Tommy Kister never wastes an opportunity. A senior pitcher at The Master’s College, Kister has spent the past three summers competing with Athletes in Action’s baseball teams, impacting others both on and off the field.
Kister first played for the Xenia Scouts, an AIA affiliate, in 2011.
“I didn’t have the greatest season [freshman year at Master’s],” Kister says. “Going into the summer I got an opportunity to close, and I just really wanted to make the most of it.”
Kister hoped to rekindle his love of the game.
“I wanted to regain my confidence and enjoy the game again,” he says. “[Freshman year] I thought I was letting everyone down, so that summer I just wanted to have fun out there.”
“Win or lose, it doesn’t matter what happens”
Matthew Richter, assistant general manager and assistant coach for the Scouts, has watched Kister grow as a player.
“[His first season] he established himself really quickly as our closer,” Richter says. “He set our record for saves that summer and also pitched in the Great Lakes League All-Star Game.”
During that first summer season Kister realized he was playing for himself, forgetting his faith.
“My first year, God really showed me how baseball was an idol in my life,” Kister says. “My main focus was to go out there and try to play my best to win for my sake and for my team’s sake, rather than putting [my faith] on display.”
Since then, his motives have changed.
“Win or lose, it doesn’t matter what happens as long as I am out there competing for Christ and giving Him thanks through my play,” Kister says. “That really changed how I go about playing the game.”
“I was getting frustrated with my game”
Kister continued to gain experience on the mound. He pitched relief during his sophomore year at Master’s. Then he spent the 2012 summer season in Alaska playing on AIA’s highest level team, the Chugiak-Eagle River Chinooks. The adjustment was hard.
“I was getting frustrated with my game,” Kister says. “I was not having success. And God showed me that I was slowly letting baseball become an idol again in my life.”
The struggle pointed him back to his faith.
“I was coming off a really good year of summer ball in Ohio and a really good year at Master’s,” Kister says. “God used my time in Alaska to humble me and remind me that I need to rely on Him through this hard time.”
Kister returned to college his junior year as a more experienced player. He closed again for the Master’s team, and helped them reach the NAIA World Series.
“I’ve come to learn that my faith is everything”
As Kister geared up for another summer with the Scouts, his coaches wanted to transition him into a starting pitcher role.
“[Freshman and sophomore year] he was just a two-pitch guy,” Richter says. “To be a starter, he really needed a third pitch that he could use as a weapon. He developed a change-up [to add to his slider and fastball].”
Kister eventually became the Scouts’ number one pitcher, a position he enjoyed.
“It was just fun for me because I hadn’t started since high school,” Kister says. “I was excited to be able to do that again. I just wanted to make the most of it and have fun with it.”
During his second season with the Scouts, Kister went on to lead the league in almost every pitching category. As a result, he was named the 2013 Great Lakes League Pitcher of the Year.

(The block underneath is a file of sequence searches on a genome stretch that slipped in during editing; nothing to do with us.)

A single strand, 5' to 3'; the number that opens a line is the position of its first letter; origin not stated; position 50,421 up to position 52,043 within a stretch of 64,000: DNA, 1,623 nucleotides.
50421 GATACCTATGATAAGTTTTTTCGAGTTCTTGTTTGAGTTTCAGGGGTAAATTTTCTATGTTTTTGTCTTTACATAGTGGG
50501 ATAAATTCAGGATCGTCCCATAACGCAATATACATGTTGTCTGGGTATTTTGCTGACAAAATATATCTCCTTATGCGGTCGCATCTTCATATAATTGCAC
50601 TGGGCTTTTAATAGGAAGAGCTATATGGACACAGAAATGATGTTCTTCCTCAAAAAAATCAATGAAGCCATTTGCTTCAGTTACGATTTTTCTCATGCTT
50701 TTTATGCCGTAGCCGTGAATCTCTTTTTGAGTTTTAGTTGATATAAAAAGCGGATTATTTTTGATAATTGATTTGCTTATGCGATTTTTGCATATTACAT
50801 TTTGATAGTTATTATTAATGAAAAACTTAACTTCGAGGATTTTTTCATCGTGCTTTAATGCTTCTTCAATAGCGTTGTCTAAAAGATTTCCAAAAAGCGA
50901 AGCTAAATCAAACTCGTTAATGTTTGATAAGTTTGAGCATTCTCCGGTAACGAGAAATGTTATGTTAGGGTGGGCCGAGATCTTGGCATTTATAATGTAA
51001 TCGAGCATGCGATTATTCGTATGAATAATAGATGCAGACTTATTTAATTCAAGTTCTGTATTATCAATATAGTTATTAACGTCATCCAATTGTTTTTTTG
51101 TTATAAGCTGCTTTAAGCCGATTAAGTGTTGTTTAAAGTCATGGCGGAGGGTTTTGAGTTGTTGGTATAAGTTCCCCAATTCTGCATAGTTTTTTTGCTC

He was also invited to pitch in the Cape Cod Baseball League, the number one collegiate baseball league in the country.
“He was almost a novelty [in Cape Cod], the way he was using his pitches,” Richter says. “He was very effective for them as well.”
In spite of his success, Kister says his identity is no longer rooted in how well he plays, but rather in what he believes.
“I’ve come to learn these past couple years that my faith is everything,” Kister says. “Apart from Christ, I am nothing.”
“When he talks, everybody listens”
With a new outlook, Kister feels compelled to share his faith with others.
“God has blessed me to have a heart for people,” Kister says. “I truly believe that [Christians] have a knowledge of the greatest thing in life, and people really need to know that.”
Scouts general manager John Henschen thinks that Kister’s consistent actions and attitude add weight to his words.
“He’s a rock,” Henschen says. “He’s a quiet leader. He uses his words wisely. When he talks, everybody listens.”
Kister believes his actions have the ability to start conversations.
“[My actions] will help set me apart from people so that they will see the difference,” Kister says. “It opens up that opportunity for me to share with people about my faith.”
“There are so many people out there who are searching for that true joy and that true satisfaction,” Kister says. “My heart hurts for them because they’re not finding it, because they’re not looking toward Christ. They’re looking toward [other] things.”
If you would like to know and experience a personal relationship with God, like Tommy Kister, go here.
Kister wasn’t always eager to talk about his faith, but credits his time with the Scouts for equipping him to share his beliefs more comfortably.
“Playing [with them] definitely gave me a good foundation of how to explain the [Christian faith] to someone and how to break it down, especially with baseball players,” Kister says. “[I learned how to] give my faith story, how to relate it to them and how to be confident in it, too.”
With a baseball schedule spanning the time from January through July, Kister continues to rely on his faith to provide him with the strength needed to compete.
“I’ve come to see that when I try to do things on my own, I fail,” he says. “I get tired. I need Christ in my life to persevere through the trials and everyday life. I need Him to be with me.”
By AIA writer Colleen Browning